How Much Does a Runway Show Cost?

This month, Cicilia Brognoli looks into the cost of runway shows.

Nowadays, fashion shows are easily accessible to anyone. In a few clicks, you can find yourself catapulted into a completely different reality, an almost extra-terrestrial atmosphere dominated by a dazzling setting. Many people share the desire to take part in one of the most fascinating fashion shows – and everyone can become part of that apparently inaccessible world simply by holding their smartphone in the palm of their hand. At first glance, clothes are the focus of the fashion show, but they are often so captivating because they are presented in a specially created context.

The first fashion shows, dating back to the beginning of the 18th century, were held on the street, a place of vital importance where designers identified new trends while preserving the upper middle class and nobility. Charles Worth decided to start showing his fashion collections to a circle of a select few in the fashion shows that were held in his Parisian atelier. At that time, the use of living models to display clothes was a new and brilliant invention and a few dozen chairs were enough to offer the selected audience the opportunity to take part in a truly exclusive event.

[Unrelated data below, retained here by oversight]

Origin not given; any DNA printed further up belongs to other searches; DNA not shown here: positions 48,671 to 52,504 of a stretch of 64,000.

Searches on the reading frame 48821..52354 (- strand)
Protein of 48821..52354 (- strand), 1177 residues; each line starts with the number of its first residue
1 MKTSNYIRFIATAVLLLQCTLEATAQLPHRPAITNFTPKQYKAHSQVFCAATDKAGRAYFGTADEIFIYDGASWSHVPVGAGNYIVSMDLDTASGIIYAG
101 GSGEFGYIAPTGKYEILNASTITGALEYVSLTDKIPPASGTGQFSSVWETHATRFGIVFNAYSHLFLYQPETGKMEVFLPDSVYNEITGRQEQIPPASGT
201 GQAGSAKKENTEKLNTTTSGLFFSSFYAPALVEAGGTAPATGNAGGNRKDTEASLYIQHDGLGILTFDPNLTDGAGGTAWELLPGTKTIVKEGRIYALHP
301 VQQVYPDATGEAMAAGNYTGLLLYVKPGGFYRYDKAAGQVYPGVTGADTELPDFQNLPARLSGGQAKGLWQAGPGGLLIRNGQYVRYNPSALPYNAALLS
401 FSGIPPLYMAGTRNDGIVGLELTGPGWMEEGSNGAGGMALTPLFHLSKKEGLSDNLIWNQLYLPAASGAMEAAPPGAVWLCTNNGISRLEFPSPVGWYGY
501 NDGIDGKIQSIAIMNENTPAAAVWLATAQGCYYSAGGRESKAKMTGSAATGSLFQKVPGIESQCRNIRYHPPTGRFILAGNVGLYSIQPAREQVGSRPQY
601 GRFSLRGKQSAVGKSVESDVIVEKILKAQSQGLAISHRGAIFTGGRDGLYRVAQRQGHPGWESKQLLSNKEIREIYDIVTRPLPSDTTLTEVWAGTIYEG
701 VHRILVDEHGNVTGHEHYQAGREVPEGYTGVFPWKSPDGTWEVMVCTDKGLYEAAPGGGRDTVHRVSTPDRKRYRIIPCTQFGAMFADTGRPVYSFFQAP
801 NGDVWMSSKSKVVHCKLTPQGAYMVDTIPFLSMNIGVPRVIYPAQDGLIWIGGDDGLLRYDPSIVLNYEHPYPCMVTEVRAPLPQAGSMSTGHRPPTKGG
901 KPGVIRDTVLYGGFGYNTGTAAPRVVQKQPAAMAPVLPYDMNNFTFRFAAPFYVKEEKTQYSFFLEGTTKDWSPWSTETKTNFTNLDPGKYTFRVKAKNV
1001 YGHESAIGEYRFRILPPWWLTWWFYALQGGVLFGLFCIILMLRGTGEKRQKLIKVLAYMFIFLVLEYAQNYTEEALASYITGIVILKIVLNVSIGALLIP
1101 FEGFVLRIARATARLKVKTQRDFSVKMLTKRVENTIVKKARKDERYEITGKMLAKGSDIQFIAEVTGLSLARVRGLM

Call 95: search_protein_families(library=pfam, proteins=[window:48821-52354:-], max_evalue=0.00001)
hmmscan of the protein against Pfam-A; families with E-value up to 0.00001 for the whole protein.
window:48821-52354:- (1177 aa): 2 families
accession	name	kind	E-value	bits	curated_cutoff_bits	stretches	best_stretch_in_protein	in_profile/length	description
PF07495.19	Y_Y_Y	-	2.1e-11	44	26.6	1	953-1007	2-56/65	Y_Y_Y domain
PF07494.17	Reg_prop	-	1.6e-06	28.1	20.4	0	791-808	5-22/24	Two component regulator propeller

The concept of exclusivity in fashion has strongly evolved, and fashion shows aim at presenting the new collection mirroring both the designer’s ideas and the brand vision. This happens in an artificial environment, very often, far from the minimalistic set of 19th-century Parisian ateliers.

Today, anyone can virtually take part in the most beautiful and exclusive shows, but a very small selected audience can be physically present in these lavish events. Although the circle of guests is well restricted, the cost for setting up a show is often a six-digit number. Depending on the brand’s economic possibilities and the artistic, marketing, and communication choices made, a US-based show can cost, on average, between $10,000 and $300,000. Many of these figures could make your head spin, but there is no limit to creativity. Every inch of the chosen venue must be in line with the collection ready to tread the catwalk, and therefore make the designer’s artistic vision tangible and captivating from every point of view.

The budget dedicated to the fashion show is divided depending on the artistic vision and desires of the designer. The venue hire, and especially the set design, can increase the cost of the fashion show. Indeed, according to the designer’s venue choice, customisation costs can skyrocket.

First and foremost, the designer has to choose the location. This step can look easy , but spotting the perfect location is fundamental to delivering the perfect experience. Many cool venues in the “big four” fashion capitals (Milan, New York, London, and Paris) have high hiring fees. For example, in New York, hiring a small space won’t cost less than £15,000, and choosing a bigger place can cost anything between $50,000 to $100,000. This generally includes complementary setup and use of sound and lighting equipment.

A nice location without a great setting is not enough to stand out in Fashion Week, a jungle of creativity

and glitz aimed at capturing the attention of thousands of people.